One of the things that prevent people from engaging in sports and other physical activities is their physical health. Sick people tend to avoid being too physically active because they easily get tired or consider themselves too ill.

A cancer survivor, however, embraced running marathons after she was diagnosed of cancer. 53-year-old Helene Neville, who worked as nurse for 29 years before she was diagnosed with Hodgkin's lymphoma in the 1990s, said she actually started running marathons after her diagnosis despite that her medical condition had her undergo three brain surgeries, radiation and chemotherapy.

"When they said I wasn't going to get better, my immune system was shot, I went home and signed up for the Chicago Marathon," Neville shared.

Hodgkin's lymphoma is a type of cancer that originated from white blood cells known as lymphocytes, which are part of the body's immune system. The condition is characterized by the lymphocytes growing abnormally and spreading beyond the lymphatic system eventually compromising the body's ability to fight infection. Symptoms of Hodgkin's lymphoma include swelling of the lymph nodes, fatigue, fever, night sweat, coughing, chest pain, itching and unexplained weight loss.

In 2010, Neville ran 2,520 miles from Ocean Beach, California to Florida in 93 days under the heat of the summer sun and last year, ran for 45 days from the Canadian border to the Mexican border which covers 1,500 miles. On Sunday, Neville yet again completed another run covering 2,000 miles from Atlantic Beach, Florida to Portland Maine finishing the third leg of her 10,000-mile trek around the perimeter of the of the U.S.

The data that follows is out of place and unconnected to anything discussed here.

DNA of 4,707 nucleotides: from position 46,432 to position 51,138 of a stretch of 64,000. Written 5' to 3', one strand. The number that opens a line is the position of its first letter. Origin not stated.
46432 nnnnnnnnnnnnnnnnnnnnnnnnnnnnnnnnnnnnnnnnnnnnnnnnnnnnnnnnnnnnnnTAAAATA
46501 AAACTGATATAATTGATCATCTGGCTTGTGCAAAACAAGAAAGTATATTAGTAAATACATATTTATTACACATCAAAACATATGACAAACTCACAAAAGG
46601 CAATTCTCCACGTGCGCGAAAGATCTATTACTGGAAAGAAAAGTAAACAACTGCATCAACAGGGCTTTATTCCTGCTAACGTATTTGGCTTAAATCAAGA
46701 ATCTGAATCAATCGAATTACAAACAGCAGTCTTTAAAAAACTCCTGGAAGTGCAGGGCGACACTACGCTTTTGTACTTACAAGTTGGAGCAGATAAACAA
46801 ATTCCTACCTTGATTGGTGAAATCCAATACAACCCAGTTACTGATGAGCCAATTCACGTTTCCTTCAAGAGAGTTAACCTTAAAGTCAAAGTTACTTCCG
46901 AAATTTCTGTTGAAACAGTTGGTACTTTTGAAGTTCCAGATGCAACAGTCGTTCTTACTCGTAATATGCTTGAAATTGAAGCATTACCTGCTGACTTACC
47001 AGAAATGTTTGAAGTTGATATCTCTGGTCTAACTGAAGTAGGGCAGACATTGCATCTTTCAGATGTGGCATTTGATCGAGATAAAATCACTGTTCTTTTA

Neville said that the third leg of her run, which she started 68 days ago, was the most difficult journey she had so far because the trek was hilly but she said she kept moving even when she felt tired. During this Florida-to Maine run, Neville stopped in Philadelphia so she could place her brother's ashes, which she had brought along with her in an urn, in the grave of their maternal grandparents. She also visited schools, hospitals and fire departments after her daily run.

"I feel fantastic except for the blisters and sore feet," Neville said. "I did the run ahead of schedule - one day as many as 60 miles but others the normal 25 miles per day."

Neville, who has two sons, Steven and Danny, and a grandchild named Emma, is on remission and plans to complete the last leg of her run by next year.

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